You can’t ignore the 500th anniversary of the Protestant Reformation, and it would be insane (and ill-mannered) to try to. All the same, you don’t have to put on your party dress. The Reformation was bad for all of us, not least for Protestants, and its emotional, intellectual and spiritual shortcomings are now to be seen in the United States – the richest and most powerful Protestant country on earth – where the shabbiest, the most oafish, the most embarrassing, the most barbaric presidential election in living memory is drawing to its shameful close.
In an American context the word “Protestant” often refers to those who adhere, consciously or not, to “Americanism”, a heresy defined by Pope Leo XIII in 1898. Americanists, wrote Leo, were those who believed that “the Church should shape her teachings more in accord with the spirit of the age and relax some of her ancient severity and make some concessions to new opinions”. Many of those in the United States who call themselves Christian, Catholic as well as Protestant, are in fact Americanist. The religion of America is America.
This is rather the line taken by the Most Rev Charles Chaput, archbishop of the beautiful city of Philadelphia and one of America’s finest and most orthodox prelates (who, naturally, has enemies on the Right and the Left). In a recent speech at Notre Dame University he said:
The 2016 election is one of those rare moments when the repellent nature of both presidential candidates allows the rest of us to see our nation’s pastoral terrain as it really is. And the view is unpleasant…GK Chesterton once quipped that America is a nation that thinks it’s a Church. And he was right. In fact, he was more accurate than he could have guessed. Catholics came to this country to build a new life … They’ve done so well that by now many of us Catholics are largely assimilated to, and digested by, a culture that bleaches out strong religious convictions in the name of liberal tolerance and dulls our longings for the supernatural with a river of practical atheism in the form of consumer goods.
Everything was so much simpler – not to say kinder and gentler – when Archbishop Chaput and I were growing up in the 1950s; in other words, before it became a mortal sin not to perform at least one act of ecumenical outreach every day. Protestantism was a heresy, the monks taught us in the 1950s, but at the same time Protestants were our Separated Brethren and therefore to be loved and respected, and in some cases – CS Lewis, for example – to be consulted and revered, to be seen as spiritual guides. (It was not until well after Vatican II that I encountered a Catholic who believed that Lewis might be in hell.)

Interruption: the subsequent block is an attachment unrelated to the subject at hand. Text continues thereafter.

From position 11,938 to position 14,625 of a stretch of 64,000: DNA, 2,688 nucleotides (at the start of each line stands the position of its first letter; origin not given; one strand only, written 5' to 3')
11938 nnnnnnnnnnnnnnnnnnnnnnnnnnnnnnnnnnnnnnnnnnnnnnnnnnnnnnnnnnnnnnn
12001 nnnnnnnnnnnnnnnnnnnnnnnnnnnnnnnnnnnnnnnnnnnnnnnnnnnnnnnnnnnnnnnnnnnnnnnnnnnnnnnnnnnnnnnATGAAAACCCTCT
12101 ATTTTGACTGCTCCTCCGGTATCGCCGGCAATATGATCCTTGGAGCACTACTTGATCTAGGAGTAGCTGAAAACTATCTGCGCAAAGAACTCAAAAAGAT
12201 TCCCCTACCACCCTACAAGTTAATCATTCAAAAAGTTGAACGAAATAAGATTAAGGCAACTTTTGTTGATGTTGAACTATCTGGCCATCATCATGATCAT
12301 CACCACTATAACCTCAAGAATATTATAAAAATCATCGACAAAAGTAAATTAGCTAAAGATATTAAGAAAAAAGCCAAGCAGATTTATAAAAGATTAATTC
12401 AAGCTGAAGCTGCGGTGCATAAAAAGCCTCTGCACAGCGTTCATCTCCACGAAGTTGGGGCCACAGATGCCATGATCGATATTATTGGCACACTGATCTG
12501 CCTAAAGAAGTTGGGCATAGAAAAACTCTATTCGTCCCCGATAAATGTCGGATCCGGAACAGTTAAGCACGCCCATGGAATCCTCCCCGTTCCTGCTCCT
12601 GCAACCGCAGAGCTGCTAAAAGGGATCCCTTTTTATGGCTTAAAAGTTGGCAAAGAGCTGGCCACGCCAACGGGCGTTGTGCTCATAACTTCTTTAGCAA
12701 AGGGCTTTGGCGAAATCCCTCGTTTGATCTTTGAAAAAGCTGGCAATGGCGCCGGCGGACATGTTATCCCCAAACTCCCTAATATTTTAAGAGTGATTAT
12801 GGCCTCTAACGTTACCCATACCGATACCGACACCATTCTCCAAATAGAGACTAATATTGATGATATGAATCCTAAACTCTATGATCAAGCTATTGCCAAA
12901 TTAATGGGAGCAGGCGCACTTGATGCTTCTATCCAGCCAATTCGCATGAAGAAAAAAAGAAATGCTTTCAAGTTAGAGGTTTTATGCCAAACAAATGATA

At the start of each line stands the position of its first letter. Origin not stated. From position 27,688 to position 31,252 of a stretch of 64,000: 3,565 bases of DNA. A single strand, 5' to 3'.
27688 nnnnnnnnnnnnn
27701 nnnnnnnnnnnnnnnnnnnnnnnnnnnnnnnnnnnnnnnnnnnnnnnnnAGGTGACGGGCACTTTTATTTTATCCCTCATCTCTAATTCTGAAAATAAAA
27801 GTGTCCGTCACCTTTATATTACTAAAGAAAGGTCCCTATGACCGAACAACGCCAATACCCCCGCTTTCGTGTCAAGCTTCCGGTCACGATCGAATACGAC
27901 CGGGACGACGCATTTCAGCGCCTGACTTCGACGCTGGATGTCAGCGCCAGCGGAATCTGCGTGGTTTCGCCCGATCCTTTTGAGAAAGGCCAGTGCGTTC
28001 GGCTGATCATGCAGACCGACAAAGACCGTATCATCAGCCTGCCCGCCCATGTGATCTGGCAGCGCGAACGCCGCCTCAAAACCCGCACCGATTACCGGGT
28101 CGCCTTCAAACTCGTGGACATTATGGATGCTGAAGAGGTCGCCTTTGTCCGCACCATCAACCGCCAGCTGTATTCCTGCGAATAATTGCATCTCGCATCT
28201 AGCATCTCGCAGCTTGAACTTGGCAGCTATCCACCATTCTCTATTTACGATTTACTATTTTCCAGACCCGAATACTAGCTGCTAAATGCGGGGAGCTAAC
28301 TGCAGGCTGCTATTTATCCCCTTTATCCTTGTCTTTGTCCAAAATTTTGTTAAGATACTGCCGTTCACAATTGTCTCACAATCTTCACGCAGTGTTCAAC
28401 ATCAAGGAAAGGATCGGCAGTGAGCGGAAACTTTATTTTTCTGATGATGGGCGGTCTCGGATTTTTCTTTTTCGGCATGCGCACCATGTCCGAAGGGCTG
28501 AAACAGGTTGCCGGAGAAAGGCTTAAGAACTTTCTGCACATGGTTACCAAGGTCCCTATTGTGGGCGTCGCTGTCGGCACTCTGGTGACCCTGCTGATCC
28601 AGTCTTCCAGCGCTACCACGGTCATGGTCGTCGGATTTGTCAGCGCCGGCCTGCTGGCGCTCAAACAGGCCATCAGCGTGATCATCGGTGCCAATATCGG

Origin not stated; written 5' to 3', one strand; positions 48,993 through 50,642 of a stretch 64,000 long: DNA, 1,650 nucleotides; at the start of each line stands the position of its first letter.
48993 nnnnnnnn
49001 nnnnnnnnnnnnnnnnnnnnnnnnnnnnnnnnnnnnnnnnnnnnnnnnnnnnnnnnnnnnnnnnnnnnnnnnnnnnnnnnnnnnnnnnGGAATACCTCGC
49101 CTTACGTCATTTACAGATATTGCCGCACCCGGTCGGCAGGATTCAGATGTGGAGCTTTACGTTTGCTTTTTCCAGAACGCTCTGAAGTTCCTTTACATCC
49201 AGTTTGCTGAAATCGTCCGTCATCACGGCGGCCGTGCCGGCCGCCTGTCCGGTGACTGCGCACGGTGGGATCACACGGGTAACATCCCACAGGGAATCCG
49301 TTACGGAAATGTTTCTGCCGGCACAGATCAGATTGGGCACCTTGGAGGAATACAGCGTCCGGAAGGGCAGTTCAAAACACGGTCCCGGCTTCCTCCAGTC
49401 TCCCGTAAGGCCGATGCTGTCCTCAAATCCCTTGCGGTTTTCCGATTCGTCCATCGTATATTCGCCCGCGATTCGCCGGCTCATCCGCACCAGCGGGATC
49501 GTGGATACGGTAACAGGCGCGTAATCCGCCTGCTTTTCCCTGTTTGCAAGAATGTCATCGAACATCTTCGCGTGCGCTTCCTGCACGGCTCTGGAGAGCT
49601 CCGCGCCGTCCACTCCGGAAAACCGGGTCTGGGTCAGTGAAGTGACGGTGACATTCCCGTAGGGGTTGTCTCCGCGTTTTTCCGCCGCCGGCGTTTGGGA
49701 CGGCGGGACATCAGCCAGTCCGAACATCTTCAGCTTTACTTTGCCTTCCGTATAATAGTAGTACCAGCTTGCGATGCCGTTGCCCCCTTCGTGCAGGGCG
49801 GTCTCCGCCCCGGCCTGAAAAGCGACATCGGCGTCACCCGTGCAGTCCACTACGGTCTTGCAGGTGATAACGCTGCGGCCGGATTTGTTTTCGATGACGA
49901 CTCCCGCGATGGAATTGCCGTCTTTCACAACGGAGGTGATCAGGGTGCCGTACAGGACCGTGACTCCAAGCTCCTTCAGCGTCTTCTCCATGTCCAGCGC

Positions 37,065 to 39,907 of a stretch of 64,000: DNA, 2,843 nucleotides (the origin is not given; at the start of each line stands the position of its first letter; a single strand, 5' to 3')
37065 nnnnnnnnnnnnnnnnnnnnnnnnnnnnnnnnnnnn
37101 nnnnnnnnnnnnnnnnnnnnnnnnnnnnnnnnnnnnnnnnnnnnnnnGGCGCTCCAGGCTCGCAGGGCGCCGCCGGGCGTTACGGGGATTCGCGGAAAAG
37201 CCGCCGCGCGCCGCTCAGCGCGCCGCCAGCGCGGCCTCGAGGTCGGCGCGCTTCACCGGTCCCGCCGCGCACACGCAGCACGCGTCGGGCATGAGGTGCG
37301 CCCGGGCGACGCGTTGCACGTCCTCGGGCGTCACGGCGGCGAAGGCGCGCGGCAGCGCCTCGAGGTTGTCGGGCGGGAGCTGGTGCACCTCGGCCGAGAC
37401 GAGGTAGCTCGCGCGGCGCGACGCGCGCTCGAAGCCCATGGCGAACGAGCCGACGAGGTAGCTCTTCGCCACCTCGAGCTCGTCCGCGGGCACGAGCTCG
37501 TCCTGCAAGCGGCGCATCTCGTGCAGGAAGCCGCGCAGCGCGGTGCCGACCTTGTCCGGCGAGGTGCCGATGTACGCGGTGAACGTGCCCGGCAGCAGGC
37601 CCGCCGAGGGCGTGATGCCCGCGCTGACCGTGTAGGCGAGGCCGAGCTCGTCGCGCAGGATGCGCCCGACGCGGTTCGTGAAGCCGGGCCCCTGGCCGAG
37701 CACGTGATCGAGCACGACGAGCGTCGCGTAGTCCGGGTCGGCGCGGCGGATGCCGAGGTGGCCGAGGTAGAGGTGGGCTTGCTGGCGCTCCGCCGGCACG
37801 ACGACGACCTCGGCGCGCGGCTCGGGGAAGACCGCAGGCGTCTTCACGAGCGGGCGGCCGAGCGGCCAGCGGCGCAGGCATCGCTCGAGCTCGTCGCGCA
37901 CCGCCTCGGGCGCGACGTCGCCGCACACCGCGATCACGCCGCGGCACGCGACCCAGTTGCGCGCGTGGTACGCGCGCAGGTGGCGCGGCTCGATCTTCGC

Nor were Protestants necessarily to blame for their heresy. They were for the most part “invincibly ignorant”. Those among them who obeyed their consciences and led good (if incomplete) Christian lives would surely be saved. The monks were not angry or paranoid (about religion at any rate). They were calm and confident. We boys did not feel any the less English for being Roman Catholic. On the contrary, we felt more English than our Protestant friends. Serving Mass in the crypt of a summer morning, you could smell the freshly mown grass and – as I now choose to remember – linseed oil on willow. In those days English Catholics were wholly English and wholly Roman.
Now, however, as Archbishop Chaput suggests, we are too accommodating to the prevailing culture. We must be markedly less accommodating. That’s not to say that we must withdraw entirely from society or walk about frowning and kicking cats, but that we must reject the liberal assumptions – on the Right as much as on the Left – that underpin society. It means, alas, that we must sometimes risk becoming an embarrassment to ourselves and to others, as, for example, when conversation at that intimate little Clapham dinner party turns to gay marriage or to embryonic stem-cell research. We must speak out. Silence is consent.
Pope Francis is always ready to speak out, and it will be interesting to hear what he has to say when he flies to Lund in Sweden on Monday to take part in an ecumenical prayer service. The service is being held to mark the start of the 500th anniversary of Luther’s rebellion – a year ahead of the anniversary proper, which falls on October 31, 2017. Francis has made it clear that he wants no proselytising. Many of us are therefore waiting anxiously on his words, and it is not unreasonable to expect a flurry of furious blogging on All Saints Day. My advice: leave the blogs until after you’ve been to Mass.
In the meantime, let us turn to Our Lady: “Intercede for our separated brethren, that with us in the one true fold they may be united to the supreme Shepherd, the Vicar of thy Son. Pray for us all, dear Mother, that by faith fruitful in good works we may all deserve to see and praise God, together with thee, in our heavenly home. Amen.”